Number 
| Array Number 
| { x :: Number, y :: Number, name :: String | Undefined, color :: String | Undefined }

All you need is a chart with a bunch of data points in it. Now try to refresh that chart with live data, and you’ve got potentially hundreds of unboxing jobs per chart refresh. And that’s just for the data. Most of the customization settings in the API also allow for different unions that would require unboxing.

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I believe you would have the same issue with the “native” PS solution (say chart library made with Halogen), you still have to unbox (normalize) values to pass them to the view engine. So this is a potential perf issue not about JS API interop, but about passing big values between contexts. So it should be considered and solved in those terms. And the solution, in this case, would be trying to keep primary underlying data as plain and uniformed as possible to minimize normalization efforts. This is how I see the issue.

You might be right about that. Honestly, the performance concerns haven’t been noticeable to me. I doubt the unboxing PureScript has to do - even in an example like that - is going to add any noticeable overhead.

My main reason to use untagged unions is the ergonomics of it. To echo @ajnsit’s sentiment, FFI can be “tedious” if you’re working with a library with a lot of untagged unions, and can make it significantly more difficult to just try out some npm library that doesn’t have PureScript bindings than it is in a language like TypeScript or even BuckleScript. You could spin up a new JS project to try out some library, but sometimes you want to try it out in your own project without spending a whole lot of time writing a bunch of type coercions first.

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I used TypeScript/JS a lot. And may say that such flexible and “unobtrusive” (or obtrusive?) JS APIs bring more evil than good. It all stems from the dynamic nature of JavaScript. I like that haskell/purescript actually forces you to think and make API static and more straightforward.

As for the wrapping issue, it should be considered as a necessary evil, an API should be converted to idiomatic PS style (imagine how this API would like for PS based lib), not trying to reflect JS style in PS, even if it would take more time, I’m sure this would be beneficial in the long run.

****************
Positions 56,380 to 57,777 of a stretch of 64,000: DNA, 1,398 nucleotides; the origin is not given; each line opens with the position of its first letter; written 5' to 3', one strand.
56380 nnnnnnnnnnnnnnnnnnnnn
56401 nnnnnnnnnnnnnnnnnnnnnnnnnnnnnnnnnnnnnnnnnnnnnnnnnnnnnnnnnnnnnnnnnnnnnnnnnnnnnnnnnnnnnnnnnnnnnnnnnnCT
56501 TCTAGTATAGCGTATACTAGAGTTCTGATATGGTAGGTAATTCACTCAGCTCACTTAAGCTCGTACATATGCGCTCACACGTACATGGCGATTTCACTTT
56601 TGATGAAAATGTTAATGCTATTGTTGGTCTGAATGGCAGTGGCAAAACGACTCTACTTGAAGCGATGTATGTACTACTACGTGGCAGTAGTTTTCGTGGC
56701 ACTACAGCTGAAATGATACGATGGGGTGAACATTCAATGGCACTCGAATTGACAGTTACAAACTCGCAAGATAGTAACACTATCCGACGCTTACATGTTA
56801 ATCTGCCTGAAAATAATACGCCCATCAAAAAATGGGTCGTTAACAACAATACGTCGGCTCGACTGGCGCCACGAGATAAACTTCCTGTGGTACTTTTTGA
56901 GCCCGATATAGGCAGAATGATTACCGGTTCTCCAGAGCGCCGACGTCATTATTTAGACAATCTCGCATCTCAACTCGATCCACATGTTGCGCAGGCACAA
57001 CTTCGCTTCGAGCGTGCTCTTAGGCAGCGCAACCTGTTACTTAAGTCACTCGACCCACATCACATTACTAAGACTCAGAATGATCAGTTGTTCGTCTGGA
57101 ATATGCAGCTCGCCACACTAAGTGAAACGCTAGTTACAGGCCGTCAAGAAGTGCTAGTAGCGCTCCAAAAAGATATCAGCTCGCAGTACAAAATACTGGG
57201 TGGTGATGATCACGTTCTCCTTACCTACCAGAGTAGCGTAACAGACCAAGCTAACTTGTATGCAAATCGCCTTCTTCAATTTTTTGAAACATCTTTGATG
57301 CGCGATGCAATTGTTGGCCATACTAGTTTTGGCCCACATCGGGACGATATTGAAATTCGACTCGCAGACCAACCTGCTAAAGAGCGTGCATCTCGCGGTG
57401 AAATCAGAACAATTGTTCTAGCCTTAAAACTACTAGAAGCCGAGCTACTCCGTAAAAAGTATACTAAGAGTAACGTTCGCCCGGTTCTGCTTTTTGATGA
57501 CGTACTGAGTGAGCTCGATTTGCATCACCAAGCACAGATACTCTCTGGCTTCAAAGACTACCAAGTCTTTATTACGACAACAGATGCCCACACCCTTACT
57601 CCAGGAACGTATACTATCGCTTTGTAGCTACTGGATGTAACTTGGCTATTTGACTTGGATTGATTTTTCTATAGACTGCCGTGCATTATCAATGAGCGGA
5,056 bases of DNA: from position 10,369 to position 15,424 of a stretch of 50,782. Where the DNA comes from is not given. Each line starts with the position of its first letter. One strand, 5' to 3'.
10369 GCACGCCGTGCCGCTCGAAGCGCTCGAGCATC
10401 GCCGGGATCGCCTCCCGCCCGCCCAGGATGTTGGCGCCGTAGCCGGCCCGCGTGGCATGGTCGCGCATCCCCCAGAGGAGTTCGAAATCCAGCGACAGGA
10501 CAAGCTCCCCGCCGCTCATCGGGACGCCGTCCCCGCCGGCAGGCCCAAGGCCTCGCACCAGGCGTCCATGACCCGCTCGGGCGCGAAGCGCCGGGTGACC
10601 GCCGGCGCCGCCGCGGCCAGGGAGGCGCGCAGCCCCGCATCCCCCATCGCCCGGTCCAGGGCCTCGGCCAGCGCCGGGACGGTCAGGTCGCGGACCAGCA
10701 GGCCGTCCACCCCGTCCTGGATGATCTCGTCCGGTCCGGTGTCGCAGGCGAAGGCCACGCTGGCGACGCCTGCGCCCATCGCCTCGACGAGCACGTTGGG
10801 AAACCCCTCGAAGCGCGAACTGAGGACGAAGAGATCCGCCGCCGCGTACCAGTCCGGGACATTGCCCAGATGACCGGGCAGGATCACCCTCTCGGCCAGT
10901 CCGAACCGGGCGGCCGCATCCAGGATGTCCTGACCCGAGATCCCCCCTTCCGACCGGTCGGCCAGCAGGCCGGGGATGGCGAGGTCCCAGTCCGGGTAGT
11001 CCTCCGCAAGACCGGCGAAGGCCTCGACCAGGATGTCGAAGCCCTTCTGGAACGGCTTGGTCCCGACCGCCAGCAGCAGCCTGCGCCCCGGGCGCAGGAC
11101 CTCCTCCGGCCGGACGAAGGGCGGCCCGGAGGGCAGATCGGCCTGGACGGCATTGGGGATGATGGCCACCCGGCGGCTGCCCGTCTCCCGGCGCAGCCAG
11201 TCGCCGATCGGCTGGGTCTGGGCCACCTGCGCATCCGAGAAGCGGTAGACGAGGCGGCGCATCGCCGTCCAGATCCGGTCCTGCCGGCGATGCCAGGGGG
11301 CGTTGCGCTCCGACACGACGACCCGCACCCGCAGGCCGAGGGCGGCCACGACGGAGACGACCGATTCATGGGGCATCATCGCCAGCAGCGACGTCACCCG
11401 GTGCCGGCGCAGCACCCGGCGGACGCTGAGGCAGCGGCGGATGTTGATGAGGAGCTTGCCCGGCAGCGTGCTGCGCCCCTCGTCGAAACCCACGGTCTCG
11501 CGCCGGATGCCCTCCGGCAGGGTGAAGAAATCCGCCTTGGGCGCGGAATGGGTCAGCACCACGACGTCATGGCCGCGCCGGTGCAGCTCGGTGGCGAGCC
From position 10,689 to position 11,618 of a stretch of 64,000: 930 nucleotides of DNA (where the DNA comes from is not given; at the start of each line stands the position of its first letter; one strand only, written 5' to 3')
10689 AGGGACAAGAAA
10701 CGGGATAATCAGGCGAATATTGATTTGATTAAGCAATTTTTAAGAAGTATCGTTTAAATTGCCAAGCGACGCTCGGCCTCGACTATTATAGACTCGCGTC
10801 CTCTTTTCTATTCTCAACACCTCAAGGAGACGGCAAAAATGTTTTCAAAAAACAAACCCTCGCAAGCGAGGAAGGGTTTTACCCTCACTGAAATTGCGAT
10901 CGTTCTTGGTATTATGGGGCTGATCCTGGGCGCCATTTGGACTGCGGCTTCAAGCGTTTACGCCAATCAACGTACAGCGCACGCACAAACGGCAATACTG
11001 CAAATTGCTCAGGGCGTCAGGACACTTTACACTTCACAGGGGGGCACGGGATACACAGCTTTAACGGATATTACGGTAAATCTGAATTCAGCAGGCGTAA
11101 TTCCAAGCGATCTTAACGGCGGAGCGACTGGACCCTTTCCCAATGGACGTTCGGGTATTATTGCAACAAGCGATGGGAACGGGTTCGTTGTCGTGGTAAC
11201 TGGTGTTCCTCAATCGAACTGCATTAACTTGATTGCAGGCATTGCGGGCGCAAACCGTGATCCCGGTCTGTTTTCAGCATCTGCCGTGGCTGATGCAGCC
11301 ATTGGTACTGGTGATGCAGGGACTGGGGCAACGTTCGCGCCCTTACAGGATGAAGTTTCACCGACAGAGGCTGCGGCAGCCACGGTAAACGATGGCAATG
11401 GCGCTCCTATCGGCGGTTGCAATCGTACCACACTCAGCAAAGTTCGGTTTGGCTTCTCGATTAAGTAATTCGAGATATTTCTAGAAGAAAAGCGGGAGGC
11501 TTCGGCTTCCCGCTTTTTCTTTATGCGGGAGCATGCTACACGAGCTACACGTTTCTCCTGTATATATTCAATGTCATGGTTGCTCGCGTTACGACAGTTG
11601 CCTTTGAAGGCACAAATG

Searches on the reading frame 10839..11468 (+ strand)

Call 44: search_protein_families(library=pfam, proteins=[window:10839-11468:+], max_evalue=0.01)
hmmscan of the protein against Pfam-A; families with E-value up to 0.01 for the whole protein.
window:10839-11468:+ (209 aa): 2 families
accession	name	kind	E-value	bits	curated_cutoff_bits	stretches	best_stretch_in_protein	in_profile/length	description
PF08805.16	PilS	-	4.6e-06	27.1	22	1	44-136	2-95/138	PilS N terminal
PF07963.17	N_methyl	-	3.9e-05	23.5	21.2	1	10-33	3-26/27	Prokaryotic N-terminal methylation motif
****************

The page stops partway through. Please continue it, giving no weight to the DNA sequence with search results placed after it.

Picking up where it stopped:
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Untagged unions probably (often) mean different ways/forms for the representation of the same value, just use the most full and uniform that you need.

I think you are conflating flexibility with not being able to reason about code. The former is desirable, the latter is not.

Why? FFI interop is a real world feature that is important to real world projects. I haven’t seen any reason for us to compromise on this yet.

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you are conflating flexibility with not being able to reason about code

Not only I, but library authors too often do this when creating “flexible APIs”, while having desire to simplify things for the end user they make their own api/library less reasonable and error-prone.

Why? FFI interop is a real world feature that is important to real world projects.

I think it is obvious, any FFI interop brings unsafety and related issues.It is nessessary, but one should not just try to transparently translate JS API to Purescript, such APIs are mostly designed without FP style in mind.

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I propose an in between solution:

  • Easy to implement (just syntactic sugar)
  • Should ease writing ffi code
  • Would not weaken the type system

How would it look?

exports.foo = (input) => {
  if (Array.isArray(input))
    return input.length

  return Math.sqrt(input)
}
-- Note: each branch of the union can have one and only one argument
union SingleOrArray a
  = Single a
  | Multi (Array a)

foreign import foo :: SingleOrArray Int -> Int

translates to:

foregin import data SingleOrArray :: Type -> Type

Single :: forall a. a -> SingleOrArray a
Single = unsafeCoerce

Multi :: forall a. (Array a) -> SingleOrArray a
Multi = unsafeCoerce

foreign import foo :: SingleOrArray Int -> Int

This would not implement pattern matching on unions, but should still greatly improve the ffi experience.

What do yall think about this?